3We walk around more, Pamela pointing out small beds they’ve been working on outside different homes.

“We also got a loan from Lambeth Living, for £500, to work on the community gardens around Cressingham,” she explains.

It is undoubtedly Pamela’ energy that won this financial help. She certainly keeps busy. So much so that in October last year she won the Garden Organic Achievement Award (sponsored by Harrod Horticultural).

Pamela won because she has been an inspiration. She has engaged most of the community of Cressingham in her schemes to grow, and make the estate look nice.

These aren’t her words though. It seems to me that Pamela would never admit such things. In fact, it was a friend of hers who had suggested I get in touch.

“I do enjoy the social opportunity that engaging with the community provides,” she says when I congratulate her on her award.

Certainly, as we walk around the estate, there isn’t one person Pamela doesn’t know. You may have seen her yourself, wandering around Brockwell Park, taking groups fungus foraging, or running the children’s group at the greenhouses.

She picks through a large bed used to grow produce, outside one of the resident’s homes, tugging at a few unwanted weeds.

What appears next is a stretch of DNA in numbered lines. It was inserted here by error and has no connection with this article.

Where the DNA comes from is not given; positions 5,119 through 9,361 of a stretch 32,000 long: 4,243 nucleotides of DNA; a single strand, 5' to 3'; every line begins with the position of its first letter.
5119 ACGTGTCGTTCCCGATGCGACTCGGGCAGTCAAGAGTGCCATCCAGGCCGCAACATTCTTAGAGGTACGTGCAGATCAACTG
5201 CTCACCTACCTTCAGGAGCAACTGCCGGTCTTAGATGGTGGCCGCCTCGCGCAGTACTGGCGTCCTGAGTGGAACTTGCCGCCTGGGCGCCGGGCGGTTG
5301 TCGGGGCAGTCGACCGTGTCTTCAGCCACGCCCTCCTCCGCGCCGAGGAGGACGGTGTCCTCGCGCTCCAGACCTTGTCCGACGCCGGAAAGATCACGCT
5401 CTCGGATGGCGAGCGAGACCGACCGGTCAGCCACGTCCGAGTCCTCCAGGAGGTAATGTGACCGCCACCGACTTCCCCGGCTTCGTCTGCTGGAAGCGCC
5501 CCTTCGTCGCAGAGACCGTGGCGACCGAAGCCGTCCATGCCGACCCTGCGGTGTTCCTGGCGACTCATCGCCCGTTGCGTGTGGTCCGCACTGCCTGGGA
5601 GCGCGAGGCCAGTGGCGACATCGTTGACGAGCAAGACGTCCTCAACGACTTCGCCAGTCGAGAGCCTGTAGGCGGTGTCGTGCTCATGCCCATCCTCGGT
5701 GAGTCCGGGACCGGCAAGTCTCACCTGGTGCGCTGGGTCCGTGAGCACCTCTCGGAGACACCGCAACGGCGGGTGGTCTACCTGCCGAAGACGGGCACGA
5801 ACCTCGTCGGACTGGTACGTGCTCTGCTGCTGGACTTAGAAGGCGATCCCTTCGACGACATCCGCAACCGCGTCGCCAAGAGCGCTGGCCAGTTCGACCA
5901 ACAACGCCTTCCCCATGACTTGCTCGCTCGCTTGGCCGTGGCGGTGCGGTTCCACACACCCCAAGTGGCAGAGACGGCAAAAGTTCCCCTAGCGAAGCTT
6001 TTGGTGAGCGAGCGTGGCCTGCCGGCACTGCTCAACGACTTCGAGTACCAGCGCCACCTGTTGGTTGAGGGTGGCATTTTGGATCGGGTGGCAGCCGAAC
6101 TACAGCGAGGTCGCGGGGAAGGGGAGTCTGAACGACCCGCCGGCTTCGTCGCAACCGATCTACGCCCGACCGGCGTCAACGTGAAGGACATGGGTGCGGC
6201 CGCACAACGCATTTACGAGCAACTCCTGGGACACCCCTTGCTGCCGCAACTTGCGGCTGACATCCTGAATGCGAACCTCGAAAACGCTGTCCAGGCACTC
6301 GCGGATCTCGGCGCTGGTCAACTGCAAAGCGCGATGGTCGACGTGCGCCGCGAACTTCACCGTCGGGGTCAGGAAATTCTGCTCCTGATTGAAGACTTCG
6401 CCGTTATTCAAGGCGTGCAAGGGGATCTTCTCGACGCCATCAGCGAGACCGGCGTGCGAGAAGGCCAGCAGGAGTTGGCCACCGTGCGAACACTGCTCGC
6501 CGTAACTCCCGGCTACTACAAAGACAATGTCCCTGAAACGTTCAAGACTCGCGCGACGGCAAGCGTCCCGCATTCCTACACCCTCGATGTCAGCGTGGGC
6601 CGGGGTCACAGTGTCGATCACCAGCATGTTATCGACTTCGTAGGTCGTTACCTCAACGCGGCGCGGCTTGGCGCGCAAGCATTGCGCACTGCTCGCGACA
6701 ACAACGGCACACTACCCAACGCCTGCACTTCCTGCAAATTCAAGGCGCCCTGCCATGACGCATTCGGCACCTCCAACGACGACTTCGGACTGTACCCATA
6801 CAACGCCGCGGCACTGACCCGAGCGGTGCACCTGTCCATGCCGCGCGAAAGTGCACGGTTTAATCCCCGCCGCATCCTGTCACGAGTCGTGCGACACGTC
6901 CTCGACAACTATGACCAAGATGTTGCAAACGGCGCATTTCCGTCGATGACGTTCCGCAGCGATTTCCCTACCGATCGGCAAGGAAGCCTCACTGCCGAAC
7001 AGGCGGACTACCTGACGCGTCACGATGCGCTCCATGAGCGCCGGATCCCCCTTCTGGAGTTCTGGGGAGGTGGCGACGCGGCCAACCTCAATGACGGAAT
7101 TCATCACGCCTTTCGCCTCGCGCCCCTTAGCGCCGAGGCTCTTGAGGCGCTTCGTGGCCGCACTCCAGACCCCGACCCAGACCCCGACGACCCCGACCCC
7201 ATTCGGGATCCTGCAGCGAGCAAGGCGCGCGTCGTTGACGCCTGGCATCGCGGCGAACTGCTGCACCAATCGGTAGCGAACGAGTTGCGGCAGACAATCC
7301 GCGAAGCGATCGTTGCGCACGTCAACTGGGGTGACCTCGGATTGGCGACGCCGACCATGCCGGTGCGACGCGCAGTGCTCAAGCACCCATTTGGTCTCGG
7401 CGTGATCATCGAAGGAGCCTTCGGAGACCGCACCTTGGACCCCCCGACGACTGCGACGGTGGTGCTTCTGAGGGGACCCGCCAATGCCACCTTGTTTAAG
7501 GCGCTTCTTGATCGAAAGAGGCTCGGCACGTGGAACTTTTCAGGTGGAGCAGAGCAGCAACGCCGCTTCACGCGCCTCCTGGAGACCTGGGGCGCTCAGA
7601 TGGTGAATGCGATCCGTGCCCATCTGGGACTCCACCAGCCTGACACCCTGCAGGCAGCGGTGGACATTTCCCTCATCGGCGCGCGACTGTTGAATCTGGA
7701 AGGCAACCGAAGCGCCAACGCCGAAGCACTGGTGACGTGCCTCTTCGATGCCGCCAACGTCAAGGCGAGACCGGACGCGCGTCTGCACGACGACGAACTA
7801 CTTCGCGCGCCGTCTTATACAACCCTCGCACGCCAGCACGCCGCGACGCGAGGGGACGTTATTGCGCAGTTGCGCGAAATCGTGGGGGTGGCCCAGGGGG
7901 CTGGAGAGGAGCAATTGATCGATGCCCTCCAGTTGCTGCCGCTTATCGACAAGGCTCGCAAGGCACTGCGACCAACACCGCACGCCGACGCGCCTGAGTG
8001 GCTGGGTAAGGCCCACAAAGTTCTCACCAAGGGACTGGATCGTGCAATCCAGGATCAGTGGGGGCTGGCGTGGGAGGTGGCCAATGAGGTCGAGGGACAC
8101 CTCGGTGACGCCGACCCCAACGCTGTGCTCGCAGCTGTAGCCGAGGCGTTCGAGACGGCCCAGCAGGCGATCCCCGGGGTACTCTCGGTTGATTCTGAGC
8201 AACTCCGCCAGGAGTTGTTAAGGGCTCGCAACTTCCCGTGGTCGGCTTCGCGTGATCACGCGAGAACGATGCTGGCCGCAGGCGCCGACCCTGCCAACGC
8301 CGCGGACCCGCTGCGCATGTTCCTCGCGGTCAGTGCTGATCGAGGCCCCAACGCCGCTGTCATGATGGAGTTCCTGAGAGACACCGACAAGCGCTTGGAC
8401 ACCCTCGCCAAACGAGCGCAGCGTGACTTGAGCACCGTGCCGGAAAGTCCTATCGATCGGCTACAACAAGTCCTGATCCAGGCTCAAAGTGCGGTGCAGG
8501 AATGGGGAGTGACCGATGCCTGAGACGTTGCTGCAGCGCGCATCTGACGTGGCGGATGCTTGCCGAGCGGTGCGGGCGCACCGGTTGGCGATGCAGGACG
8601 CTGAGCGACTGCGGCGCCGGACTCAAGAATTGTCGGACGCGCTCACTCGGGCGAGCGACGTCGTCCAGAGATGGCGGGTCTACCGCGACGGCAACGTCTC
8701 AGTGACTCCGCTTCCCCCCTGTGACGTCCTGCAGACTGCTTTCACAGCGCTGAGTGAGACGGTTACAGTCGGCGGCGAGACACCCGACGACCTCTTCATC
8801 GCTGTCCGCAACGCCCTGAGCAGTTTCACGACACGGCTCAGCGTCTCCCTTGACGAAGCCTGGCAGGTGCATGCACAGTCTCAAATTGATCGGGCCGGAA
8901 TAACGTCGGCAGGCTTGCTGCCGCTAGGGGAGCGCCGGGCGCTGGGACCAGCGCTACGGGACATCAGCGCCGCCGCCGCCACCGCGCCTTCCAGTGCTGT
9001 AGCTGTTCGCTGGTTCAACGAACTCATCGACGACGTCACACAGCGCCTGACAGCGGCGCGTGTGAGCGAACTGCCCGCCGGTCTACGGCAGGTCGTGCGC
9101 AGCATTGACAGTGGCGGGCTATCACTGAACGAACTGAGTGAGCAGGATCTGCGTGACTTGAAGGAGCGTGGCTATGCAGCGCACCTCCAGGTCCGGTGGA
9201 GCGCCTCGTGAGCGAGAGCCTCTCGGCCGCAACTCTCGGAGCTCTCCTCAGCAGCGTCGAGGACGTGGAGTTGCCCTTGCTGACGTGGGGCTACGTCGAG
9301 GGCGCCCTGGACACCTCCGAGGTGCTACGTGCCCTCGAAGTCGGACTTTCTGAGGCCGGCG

“Pak Choi was one of the first things we grew. And Callalo.”

Even walking around at this time of year, there’s all sorts. Potatoes, cabbage, fennel. Pamela brushes her fingers through some sage. Then some parsley.

“Of course you don’t get buy in from everybody. Some people would still prefer to shop in Iceland than eat home grown food,” she says.

Then Pamela looks at me, with a wry smile, like she’s about to confess something. She leans in.

“I’ve also embarked on some guerilla mint planting… in resident’s front gardens… I usually ask, but sometimes I just stick it down. Let’s be honest, it brightens the place up.”

Pamela’s been living on Cressingham for seven years now.

“I love this community. It’s why I call myself a ‘last time’ buyer,” she explains. Pamela doesn’t see herself going anywhere else.

2“I was originally born in London Hospital. I guess that makes me a cockney,” she smiles.